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Inversion of coupled groundwater flow and heat transfer M. Bücker 1 , V.Rath 2 & A. Wolf 1 PowerPoint Presentation
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Inversion of coupled groundwater flow and heat transfer M. Bücker 1 , V.Rath 2 & A. Wolf 1

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  1. Inversion of coupled groundwater flow and heat transfer M. Bücker 1, V.Rath 2 & A. Wolf 1 1 Scientific Computing, 2 Applied Geophysics Bommerholz 14.8-18.8, Sommerschule 2006: Automatisches Differenzieren

  2. Contents • Geothermal modeling in SHEMAT • Bayesian inversion method • Validation of the inversion code • Analytical solution • Numerical experiments • Covariance and Resolution matrices • Quality Indicator • Summary

  3. SHEMAT equations FD solution of 3-D steady-state coupled fluid flow and heat transfer: Data h : hydraulic heads T : temperatures Parameter k : hydraulic permeability λ : thermal conductivity Others v : filtration velocity depending on hydraulic head Q, A : sources …

  4. SHEMAT intern • Dirichlet and Neumann boundary conditions • fluid and rock properties dependent on temperature and pressure • nonlinear solution by simple alternating fixed point iteration • linear solvers • direct (from LAPACK) and iterative solvers (BiCGstab, parallelized with OpenMP )

  5. SHEMAT in action

  6. Data from Boreholes: temperatures and hydraulic heads Parameters: e.g. permeability, thermal conductivity. Underground structure sometimes well known, but measurements of parameters values often inadequate Questions: Is it possible to distinguish between advective and conductive effects? Which uncertainties will be present in the estimated parameters? Which data are necessary to constrain the estimate? Inverse geothermal modeling forward modeling, “SHEMAT” Inverse modeling, “SHEM_AD”

  7. Parameterisation

  8. General assumptions: A-priori error bounds of data and parameters Arbitrary integration of boundary conditions No ad-hoc regularisation parameters Bayesian Inversion Thomas Bayes, 1702-1761

  9. Bayesian Estimation with: covariance matrices a priori residual Differentiate with respect to p, and apply Gauss-Newton method  with Jacobian • parameter covariance a posteriori

  10. Analytical solution for coupled flow and heat transport Validation by analytical solution Péclet Number

  11. Synthetic Models

  12. Synthetic Models Free Convection(driven by density differences) Forced Convection(driven by surface topography ) T h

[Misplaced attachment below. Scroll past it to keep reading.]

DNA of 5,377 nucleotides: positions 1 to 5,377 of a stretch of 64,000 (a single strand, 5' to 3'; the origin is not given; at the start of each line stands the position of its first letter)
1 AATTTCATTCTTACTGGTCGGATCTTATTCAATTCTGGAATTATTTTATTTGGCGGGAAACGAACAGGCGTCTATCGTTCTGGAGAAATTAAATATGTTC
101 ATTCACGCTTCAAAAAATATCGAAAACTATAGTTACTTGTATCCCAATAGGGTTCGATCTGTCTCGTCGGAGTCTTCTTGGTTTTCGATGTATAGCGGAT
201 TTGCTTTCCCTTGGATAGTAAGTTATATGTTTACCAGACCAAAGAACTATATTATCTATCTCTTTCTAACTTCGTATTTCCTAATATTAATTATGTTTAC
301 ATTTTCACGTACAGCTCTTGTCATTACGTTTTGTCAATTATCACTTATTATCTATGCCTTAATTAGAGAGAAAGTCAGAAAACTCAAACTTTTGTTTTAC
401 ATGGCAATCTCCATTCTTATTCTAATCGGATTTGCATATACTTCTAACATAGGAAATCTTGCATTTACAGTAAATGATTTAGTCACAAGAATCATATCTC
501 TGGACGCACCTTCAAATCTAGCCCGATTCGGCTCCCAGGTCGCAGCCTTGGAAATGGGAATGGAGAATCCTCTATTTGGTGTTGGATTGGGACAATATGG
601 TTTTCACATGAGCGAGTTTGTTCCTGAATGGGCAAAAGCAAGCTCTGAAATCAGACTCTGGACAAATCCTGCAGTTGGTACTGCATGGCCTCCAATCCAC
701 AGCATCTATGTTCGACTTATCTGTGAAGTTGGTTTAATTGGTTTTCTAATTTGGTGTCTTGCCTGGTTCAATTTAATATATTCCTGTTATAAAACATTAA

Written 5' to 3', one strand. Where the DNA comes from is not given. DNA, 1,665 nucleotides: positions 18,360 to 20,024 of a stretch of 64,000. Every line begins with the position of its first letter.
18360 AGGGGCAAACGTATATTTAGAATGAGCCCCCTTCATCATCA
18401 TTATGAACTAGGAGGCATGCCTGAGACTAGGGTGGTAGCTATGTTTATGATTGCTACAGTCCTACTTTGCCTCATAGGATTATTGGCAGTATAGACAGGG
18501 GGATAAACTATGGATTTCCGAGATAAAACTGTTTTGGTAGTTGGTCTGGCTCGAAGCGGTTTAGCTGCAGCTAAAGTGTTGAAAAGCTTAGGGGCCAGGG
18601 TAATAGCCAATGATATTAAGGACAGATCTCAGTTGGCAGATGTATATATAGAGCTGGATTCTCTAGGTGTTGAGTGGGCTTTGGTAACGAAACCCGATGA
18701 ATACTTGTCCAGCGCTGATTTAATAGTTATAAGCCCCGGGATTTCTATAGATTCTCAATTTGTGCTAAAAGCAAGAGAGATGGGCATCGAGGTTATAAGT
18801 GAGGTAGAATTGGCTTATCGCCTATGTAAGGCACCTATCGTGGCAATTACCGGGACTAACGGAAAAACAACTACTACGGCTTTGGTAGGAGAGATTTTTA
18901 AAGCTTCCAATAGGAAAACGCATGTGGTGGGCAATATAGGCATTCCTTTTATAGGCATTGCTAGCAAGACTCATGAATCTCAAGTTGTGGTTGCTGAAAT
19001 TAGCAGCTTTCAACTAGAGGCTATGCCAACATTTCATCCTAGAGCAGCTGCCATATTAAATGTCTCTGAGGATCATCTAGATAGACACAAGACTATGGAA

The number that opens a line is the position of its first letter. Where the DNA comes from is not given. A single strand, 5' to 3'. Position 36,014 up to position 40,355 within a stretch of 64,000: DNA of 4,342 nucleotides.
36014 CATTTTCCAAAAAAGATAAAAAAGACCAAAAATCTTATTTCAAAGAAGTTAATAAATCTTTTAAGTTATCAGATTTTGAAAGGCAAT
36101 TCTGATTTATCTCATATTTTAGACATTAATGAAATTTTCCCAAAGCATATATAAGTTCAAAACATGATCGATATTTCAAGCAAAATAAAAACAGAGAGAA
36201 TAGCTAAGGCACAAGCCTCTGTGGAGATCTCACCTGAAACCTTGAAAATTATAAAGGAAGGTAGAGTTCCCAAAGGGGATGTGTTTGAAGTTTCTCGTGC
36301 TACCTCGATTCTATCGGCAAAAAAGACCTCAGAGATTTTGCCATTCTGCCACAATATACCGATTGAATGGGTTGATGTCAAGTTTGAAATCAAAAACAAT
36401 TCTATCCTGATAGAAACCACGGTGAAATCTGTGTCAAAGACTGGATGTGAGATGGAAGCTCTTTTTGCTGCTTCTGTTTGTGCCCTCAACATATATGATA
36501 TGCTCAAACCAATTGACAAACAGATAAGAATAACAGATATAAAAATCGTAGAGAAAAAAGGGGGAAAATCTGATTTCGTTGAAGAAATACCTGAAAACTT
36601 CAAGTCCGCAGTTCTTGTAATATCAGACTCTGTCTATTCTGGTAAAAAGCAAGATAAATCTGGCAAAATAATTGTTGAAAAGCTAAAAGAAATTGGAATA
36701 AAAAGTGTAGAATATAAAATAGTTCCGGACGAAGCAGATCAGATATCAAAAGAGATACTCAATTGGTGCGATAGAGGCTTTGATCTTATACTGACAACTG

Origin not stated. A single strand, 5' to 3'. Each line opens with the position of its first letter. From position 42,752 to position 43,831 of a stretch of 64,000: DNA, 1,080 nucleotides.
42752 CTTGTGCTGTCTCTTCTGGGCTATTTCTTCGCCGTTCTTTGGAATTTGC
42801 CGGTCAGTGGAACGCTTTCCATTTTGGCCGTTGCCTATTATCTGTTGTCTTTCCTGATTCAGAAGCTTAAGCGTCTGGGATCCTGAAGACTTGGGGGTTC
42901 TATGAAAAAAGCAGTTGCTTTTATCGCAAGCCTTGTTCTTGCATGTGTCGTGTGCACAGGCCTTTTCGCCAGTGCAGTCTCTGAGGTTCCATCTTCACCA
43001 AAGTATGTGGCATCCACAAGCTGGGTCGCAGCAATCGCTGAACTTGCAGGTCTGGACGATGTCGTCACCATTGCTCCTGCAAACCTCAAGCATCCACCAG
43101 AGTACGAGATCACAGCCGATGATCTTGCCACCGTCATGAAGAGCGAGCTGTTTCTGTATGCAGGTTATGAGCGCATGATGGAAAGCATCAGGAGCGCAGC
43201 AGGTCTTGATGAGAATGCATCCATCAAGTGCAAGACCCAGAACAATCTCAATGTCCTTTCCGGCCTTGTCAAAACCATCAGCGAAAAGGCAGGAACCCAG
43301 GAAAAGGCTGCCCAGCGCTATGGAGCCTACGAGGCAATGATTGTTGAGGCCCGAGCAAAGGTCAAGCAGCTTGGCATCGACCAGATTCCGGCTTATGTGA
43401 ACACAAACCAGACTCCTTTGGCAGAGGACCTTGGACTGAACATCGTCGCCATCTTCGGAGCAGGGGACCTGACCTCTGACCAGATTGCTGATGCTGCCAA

13. Temperature Sensitivities Free Convection Forced Convection +boundary conditions

  14. Hydraulic Head Sensitivities Free Convection Forced Convection

  15. Numerical experiment: type 1 Boreholes Reference model • Generate original data from initialisation parameters Goal • Estimate parameters Test setup • 8 data sets / runs • 8 boreholes chosen at random (position and depth) • consisting of temperatures, heads, or both • Data errors: ΔT = 0.5 K, Δh = 0.5 m • Error bars:

  16. Parameter Fit units

  17. units units Numerical experiment: data types

  18. Numerical experiment (II) units units Forced Convection Free Convection

  19. Numerical experiment: type 2 Boreholes Reference model • Same original data from initialisation parameters Goal • Estimate parameters Test setup • 8 data sets / runs • consisting of4, 8, or12 boreholes • each chosen at random (position and depth) • Data errors: ΔT = 0.5 K, Δh = 0.5 m • Error bars:

  20. Synthetic Models: how many data? units units

  21. Data Fit: Forced Convection • One of the runs with 8 randomly chosen boreholes • Temperature and head data • Inversion converged • Adequate parameters estimated

  22. Information Discussion Questions: • Which uncertainties will be present in the estimated parameters? • Which data are necessary to constrain the estimate?

  23. Covariance a posteriori Thermal Conductivity Permeability units units units Covariance matrix a posteriori near the minimum of θB: • Disadvantage: full Jacobian matrix

  24. Resolution matrices Parameter resolution matrix (solution inverse problem) Free Convection Thermal Conductivity units units

  25. Experimental Design: 3-D Model Model (14 zones) Permeability Temperature

  26. Design Quality Indicators “Generalized Inverse” M M • Top view • Sensitivities for 0 to 2000m • Advantage: row compressed Jacobian matrix

  27. Parameter Sensitivity Matrix

  28. Summary and Conclusions • Successful validation without data from real experiments, which can be expensive • Covariance and Resolution matrices can help to decide which parameters needs to be determent more exactly • But their computation may be expensive • Future work: • Reverse-Mode AD version make it possible to use algorithms with: • improved convergency (matrix free Newton-Krylow) • smaller memory requirements for larger models • Validation with real experimental data

  29. The End THANK YOU FOR YOUR ATTENTION !